The Importance of Light

Light is the most important consideration in gardening. Everything else – soil, water, fertilizer – you can supply, but without adequate light, you are limited.

Light determines what you can grow and where. My problem was that all of my favorite plants needed full sun. Before I moved to the Atlanta area, I had grown roses, zinnias, cosmos, portulaca, and marigolds – both large and small. The vegetable garden alone, at 18×18 feet, had been almost as big as my condo’s entire back yard. All of it requiring full sun.

I can grow some of the sun-loving plants in the two narrow beds in the front of the condo, but there isn’t room for much. The backyard measured 16×27 ft. Not much, but better than the front. The problem was, despite repeated attempts, I just could not get vegetables or sun-loving annuals to grow back there. The problem was light.

I tried for years to grow roses. We’d buy one at the nursery, plant it, watch it struggle for a couple of years, and then put it out of its misery.  (No, we didn’t throw it away. We gave it to one of our neighbors. She had a long-time boyfriend who had a house with an actual yard. For a time, we kept him supplied with roses.)

A few years ago, my wife planted a tomato in the bed on the edge of the patio. To our surprise, it bore fruit…not many, and they were small, but we actually got tomatoes! The next year I planted two tomatoes but the plants grew long and spindely and produced no fruit.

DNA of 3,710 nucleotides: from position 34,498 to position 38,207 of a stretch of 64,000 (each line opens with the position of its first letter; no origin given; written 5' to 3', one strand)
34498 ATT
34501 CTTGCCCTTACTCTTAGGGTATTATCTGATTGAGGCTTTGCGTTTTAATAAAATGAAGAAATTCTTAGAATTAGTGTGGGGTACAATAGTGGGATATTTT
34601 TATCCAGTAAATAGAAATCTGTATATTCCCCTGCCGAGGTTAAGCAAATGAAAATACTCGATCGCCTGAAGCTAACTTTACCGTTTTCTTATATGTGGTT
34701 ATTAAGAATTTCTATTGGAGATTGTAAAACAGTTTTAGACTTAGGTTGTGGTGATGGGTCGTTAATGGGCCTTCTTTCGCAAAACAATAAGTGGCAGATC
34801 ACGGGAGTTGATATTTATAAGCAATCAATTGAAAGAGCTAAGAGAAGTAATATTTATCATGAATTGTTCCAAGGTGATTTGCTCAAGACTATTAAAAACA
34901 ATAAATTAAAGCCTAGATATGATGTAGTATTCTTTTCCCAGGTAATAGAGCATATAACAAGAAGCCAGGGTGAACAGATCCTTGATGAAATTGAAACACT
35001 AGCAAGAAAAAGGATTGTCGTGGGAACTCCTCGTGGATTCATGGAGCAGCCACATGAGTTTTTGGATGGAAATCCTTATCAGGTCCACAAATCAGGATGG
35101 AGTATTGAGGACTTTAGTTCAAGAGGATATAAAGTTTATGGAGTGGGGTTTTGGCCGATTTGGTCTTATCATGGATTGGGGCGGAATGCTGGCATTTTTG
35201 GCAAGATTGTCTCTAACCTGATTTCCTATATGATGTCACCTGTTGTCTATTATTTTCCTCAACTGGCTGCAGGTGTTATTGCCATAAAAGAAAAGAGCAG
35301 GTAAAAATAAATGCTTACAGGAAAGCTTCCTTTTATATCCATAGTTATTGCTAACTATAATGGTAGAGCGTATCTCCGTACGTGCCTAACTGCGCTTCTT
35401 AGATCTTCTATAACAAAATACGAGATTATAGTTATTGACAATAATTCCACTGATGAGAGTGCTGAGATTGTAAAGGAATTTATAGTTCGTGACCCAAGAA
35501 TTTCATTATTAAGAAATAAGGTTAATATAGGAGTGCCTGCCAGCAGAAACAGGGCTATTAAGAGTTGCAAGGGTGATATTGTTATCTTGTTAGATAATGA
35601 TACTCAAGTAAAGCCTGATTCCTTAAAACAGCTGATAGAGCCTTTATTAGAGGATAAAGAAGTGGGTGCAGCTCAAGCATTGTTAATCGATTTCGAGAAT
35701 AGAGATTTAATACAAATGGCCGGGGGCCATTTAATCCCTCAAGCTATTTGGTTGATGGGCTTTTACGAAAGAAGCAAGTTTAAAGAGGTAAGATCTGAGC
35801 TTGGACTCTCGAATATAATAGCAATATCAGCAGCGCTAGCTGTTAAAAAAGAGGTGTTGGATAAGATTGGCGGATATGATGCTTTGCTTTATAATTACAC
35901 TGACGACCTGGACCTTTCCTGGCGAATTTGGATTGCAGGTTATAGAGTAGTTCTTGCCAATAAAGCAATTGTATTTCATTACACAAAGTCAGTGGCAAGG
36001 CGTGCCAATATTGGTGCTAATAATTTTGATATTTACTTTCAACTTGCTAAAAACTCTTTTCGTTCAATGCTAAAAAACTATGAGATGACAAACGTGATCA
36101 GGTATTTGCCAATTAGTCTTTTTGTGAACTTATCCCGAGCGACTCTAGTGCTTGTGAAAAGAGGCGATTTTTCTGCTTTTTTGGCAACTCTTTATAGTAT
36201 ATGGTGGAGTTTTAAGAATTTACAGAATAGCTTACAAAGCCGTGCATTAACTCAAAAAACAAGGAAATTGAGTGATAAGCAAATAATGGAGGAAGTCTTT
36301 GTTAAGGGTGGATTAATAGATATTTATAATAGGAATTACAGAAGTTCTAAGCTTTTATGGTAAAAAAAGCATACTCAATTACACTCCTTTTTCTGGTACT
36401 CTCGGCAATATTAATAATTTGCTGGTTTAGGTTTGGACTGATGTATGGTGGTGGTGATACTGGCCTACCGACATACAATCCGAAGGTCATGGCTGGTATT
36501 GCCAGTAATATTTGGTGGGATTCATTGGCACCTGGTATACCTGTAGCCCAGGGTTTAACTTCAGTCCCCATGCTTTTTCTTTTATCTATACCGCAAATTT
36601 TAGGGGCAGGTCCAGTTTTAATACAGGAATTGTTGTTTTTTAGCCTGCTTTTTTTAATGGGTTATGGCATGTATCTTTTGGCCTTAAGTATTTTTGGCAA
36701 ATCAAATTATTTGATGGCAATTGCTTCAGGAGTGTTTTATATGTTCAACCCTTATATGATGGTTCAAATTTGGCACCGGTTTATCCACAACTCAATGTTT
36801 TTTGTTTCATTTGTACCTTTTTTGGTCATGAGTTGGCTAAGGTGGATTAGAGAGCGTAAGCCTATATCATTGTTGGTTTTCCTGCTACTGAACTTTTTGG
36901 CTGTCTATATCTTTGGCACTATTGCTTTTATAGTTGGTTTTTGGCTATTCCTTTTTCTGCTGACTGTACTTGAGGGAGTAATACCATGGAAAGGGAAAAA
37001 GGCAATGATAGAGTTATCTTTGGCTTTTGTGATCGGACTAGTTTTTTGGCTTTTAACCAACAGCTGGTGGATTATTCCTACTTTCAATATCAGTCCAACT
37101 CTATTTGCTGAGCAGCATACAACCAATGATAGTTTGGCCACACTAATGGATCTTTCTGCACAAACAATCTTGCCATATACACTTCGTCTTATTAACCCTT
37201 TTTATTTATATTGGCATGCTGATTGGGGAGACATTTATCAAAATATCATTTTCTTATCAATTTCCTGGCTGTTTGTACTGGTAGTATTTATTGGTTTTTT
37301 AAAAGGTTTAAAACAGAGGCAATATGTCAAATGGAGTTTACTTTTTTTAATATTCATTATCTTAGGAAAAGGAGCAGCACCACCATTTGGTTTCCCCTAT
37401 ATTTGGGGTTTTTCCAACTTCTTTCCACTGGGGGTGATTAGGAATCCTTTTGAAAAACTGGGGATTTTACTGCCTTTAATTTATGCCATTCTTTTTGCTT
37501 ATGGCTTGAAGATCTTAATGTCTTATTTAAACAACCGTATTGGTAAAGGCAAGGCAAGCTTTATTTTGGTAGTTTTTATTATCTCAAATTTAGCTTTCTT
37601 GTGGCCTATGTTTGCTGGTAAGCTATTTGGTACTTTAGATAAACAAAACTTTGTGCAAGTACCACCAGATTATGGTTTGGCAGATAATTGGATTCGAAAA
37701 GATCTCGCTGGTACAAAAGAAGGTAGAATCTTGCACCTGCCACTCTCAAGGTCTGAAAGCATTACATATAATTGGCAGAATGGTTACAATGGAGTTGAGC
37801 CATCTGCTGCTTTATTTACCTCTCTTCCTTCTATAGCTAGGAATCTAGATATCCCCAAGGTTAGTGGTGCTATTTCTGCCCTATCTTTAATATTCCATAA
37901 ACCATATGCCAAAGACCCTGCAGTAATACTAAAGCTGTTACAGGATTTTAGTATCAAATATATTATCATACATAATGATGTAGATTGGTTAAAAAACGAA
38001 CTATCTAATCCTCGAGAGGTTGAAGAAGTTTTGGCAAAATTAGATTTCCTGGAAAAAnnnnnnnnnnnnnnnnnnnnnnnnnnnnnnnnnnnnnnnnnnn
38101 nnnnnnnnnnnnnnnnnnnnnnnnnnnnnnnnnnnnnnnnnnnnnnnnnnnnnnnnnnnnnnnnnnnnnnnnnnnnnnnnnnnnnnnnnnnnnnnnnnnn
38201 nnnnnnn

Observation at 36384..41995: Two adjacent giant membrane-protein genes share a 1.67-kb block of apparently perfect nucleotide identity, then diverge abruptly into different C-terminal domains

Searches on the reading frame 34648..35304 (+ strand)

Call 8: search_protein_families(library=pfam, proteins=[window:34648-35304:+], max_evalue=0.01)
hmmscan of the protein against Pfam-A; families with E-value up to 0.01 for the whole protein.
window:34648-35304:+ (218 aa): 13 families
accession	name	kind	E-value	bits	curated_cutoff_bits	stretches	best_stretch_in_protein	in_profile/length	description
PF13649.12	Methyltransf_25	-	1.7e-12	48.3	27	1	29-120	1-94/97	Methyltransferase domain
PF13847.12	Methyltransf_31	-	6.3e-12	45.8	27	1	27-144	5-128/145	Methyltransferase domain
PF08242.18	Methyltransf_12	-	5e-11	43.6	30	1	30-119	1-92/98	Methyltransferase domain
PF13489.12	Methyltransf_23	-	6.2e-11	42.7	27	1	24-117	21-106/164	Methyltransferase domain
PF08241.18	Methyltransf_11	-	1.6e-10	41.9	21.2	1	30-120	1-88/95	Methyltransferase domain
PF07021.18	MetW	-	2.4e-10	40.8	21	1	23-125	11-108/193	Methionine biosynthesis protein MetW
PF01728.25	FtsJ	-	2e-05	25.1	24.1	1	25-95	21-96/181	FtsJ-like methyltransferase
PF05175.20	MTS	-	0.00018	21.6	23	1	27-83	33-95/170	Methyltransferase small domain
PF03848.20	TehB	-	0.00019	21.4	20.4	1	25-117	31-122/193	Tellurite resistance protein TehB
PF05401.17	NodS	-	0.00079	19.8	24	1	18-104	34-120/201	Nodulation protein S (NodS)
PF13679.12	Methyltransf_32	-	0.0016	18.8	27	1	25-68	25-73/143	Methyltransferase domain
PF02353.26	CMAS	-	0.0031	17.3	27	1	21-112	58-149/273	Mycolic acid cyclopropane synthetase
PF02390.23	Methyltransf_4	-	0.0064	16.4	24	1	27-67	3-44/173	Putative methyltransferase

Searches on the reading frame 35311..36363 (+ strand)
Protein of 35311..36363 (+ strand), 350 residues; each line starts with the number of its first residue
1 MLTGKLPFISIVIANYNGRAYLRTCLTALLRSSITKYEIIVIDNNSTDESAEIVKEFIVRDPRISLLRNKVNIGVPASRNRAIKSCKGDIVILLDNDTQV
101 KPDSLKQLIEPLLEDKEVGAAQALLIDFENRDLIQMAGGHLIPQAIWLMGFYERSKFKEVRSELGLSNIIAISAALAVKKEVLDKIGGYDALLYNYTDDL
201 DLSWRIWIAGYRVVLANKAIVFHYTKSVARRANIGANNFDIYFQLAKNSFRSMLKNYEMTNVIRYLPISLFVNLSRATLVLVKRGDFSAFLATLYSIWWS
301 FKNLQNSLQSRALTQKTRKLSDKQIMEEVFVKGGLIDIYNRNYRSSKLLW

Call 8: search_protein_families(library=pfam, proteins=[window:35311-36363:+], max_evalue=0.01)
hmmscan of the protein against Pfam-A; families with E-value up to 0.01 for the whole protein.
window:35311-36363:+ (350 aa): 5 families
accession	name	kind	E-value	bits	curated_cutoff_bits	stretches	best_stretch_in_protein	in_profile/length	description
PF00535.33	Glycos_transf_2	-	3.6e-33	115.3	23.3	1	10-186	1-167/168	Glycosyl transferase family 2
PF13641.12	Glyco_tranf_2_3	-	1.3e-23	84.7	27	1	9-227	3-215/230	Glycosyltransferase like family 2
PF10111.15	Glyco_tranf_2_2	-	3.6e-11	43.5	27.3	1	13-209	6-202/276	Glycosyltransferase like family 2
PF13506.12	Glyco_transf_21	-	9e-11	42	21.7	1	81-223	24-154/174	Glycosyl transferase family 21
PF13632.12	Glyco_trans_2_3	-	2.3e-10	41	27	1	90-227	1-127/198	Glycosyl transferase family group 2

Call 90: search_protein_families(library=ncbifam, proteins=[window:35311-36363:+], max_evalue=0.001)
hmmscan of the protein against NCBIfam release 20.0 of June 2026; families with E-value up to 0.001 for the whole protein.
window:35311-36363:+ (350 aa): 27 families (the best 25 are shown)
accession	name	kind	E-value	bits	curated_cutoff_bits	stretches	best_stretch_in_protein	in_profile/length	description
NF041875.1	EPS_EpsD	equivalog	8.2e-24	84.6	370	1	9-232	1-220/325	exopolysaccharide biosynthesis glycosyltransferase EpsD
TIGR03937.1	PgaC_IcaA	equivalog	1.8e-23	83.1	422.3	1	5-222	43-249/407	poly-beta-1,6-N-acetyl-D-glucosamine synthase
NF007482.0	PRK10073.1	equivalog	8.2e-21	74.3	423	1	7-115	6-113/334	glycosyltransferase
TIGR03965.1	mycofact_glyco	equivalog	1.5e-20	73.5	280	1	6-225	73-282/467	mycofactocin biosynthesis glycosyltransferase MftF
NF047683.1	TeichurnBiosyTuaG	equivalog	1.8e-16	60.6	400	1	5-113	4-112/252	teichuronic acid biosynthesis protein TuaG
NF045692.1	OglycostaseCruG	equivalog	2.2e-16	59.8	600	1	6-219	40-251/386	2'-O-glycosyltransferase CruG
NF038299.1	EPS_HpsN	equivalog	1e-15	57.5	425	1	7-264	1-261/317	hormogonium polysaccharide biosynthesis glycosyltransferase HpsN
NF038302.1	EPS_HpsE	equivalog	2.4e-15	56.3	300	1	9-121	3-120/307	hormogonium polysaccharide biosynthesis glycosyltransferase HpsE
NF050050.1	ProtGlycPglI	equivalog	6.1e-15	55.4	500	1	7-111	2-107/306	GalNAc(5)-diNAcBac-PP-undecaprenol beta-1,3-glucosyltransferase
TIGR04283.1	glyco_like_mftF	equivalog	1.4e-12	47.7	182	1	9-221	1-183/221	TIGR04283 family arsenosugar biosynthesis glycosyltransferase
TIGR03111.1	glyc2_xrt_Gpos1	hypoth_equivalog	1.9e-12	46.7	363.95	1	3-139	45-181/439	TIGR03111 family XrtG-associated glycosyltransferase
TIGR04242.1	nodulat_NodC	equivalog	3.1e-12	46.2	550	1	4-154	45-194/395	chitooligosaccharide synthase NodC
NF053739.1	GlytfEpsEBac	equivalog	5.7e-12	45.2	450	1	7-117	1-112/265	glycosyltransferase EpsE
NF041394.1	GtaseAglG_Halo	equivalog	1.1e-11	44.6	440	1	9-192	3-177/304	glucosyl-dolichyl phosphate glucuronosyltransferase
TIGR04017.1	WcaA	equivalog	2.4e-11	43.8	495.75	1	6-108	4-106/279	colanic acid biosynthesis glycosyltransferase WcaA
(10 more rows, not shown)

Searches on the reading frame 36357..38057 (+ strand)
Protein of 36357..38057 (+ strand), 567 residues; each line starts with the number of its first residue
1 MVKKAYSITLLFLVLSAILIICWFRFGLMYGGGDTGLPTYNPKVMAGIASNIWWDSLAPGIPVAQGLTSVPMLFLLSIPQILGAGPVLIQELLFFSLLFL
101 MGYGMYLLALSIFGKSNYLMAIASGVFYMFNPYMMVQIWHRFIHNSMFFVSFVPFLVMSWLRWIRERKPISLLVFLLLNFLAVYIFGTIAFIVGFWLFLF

The back yard was toying with us.

Finally, I broke down and bought a garden book specifically for shade gardening. Reading through it gave me ideas of what could grow in the more shaded parts of our yard (ferns, hostas, etc). Unfortunately, very few of them were flowering plants.

The back yard is solidly shaded by the condo itself until 11-12:00. Then it gets full, mid-day sun until 2-3:00 when the shadow of the trees and building behind us covers the yard. This blast of sun during the hottest part of the day wilts almost everything we plant. It’s as if the roots can’t pump water to the leaves fast enough to keep up.

Reluctantly, I decided that, if I was going to grow anything back there, it was probably going to be purely ornamental. I knew azaleas would do in mixed sun and shade, so we planted four Encore azaleas across the back of the yard against the retaining wall. In the center of that row, we planted a hydrangea (Nikko Blue). These survived and grew into attractive shrubbery.


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